NOAA’s Tim Osborne, an 18-year veteran of Louisiana coastal surveys, and Steve Gill, senior scientist at the agency’s Center for Operational Oceanographic Pro­ducts and Services, spelled out the grim reality in interviews with The Lens. When new data on the rate of coastal subsidence is married with updated projections of sea-level rise, the southeast corner of Louisiana looks likely to be under at least 4.3 feet of gulf water by the end of the century.

That rate could swamp projects in the state’s current coastal Master Plan, which incorporated worst-case scenarios for relative sea-level rise calculated two years ago— which the new figures now make out-of-date.

The state plan, while “valuable and thoughtful,” has a major flaw, Osborne said.

“The problem is it’s a master plan for the restoration and conservation of a landscape that is moving downward at a faster rate than we realized when the plan was constructed—a rate faster than any place else we are seeing in the world for such a large land area,” said Osborne, who will be a speaker Saturday at Tulane University’s Summit on Environmental Law and Policy.

“With all due respect,” he said, “they have projects designed to last 50 years at one level of relative sea-level rise, when they should be building projects that can function for several generations as sea level rises twice as high, if not higher.”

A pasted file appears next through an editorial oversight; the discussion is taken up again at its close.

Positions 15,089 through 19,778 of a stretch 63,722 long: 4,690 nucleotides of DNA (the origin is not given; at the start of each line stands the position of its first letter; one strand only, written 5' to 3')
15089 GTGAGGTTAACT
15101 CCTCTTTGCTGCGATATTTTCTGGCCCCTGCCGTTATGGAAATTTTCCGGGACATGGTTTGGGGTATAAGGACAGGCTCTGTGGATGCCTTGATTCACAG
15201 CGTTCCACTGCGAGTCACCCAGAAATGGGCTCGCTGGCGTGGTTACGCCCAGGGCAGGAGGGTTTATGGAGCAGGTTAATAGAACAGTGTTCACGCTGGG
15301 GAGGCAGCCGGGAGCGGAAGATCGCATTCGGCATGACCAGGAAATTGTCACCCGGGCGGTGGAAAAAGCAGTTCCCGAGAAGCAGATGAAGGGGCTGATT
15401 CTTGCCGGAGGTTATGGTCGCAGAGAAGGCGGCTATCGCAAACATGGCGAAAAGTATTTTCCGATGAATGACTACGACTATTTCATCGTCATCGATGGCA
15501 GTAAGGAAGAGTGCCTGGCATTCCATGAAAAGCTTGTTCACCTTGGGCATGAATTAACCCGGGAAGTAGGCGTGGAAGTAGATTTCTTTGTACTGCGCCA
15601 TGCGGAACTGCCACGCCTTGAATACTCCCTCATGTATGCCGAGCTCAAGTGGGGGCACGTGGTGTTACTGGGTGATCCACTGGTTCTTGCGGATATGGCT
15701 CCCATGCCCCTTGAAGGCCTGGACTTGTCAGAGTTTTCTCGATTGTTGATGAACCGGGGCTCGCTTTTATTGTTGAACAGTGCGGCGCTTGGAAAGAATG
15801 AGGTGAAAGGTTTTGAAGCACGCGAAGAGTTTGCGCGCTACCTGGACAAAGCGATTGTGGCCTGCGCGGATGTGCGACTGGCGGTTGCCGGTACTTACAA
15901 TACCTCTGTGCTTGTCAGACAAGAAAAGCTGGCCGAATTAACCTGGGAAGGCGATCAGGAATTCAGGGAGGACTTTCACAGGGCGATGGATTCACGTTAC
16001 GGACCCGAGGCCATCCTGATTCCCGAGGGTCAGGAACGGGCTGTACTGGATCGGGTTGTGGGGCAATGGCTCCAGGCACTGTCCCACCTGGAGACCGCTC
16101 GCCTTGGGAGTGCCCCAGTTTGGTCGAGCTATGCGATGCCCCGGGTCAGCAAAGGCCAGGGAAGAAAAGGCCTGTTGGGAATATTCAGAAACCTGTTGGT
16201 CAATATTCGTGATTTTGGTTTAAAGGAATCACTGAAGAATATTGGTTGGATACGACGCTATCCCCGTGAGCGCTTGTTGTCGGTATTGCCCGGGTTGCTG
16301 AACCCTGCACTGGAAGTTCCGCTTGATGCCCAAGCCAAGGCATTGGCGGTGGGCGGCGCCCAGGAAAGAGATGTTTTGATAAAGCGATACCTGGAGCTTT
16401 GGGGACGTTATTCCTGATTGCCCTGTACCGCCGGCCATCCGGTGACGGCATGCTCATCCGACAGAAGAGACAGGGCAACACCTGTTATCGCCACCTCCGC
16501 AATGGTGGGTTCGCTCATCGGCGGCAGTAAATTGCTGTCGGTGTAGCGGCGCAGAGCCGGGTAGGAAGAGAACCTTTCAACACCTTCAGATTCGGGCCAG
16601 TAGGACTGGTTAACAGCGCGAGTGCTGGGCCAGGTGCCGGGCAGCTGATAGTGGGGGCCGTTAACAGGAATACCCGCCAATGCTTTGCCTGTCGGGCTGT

Garret Graves, head of the state Coastal Planning and Protection Authority, did not immediately respond to a request for comment. But in an earlier interview he said the uncertainty of future rates of sea-level rise was one of the biggest challenges facing the plan. The planners, he said, typically have incorporated the then-current “worst case” scenarios for sea-level rise at those locations.

Graves also pointed out that the plan was structured to adapt to changing circumstances. The Coastal Planning and Protection Authority must submit an updated plan to the state Legislature for approval every five years.

Yet NOAA’s new figures, contained in draft reports currently under peer review, will present a challenge because the numbers have changed so drastically. Even heavily populated areas, such as New Orleans, appear to be sinking faster than expected, in fact even faster than some areas along the coast.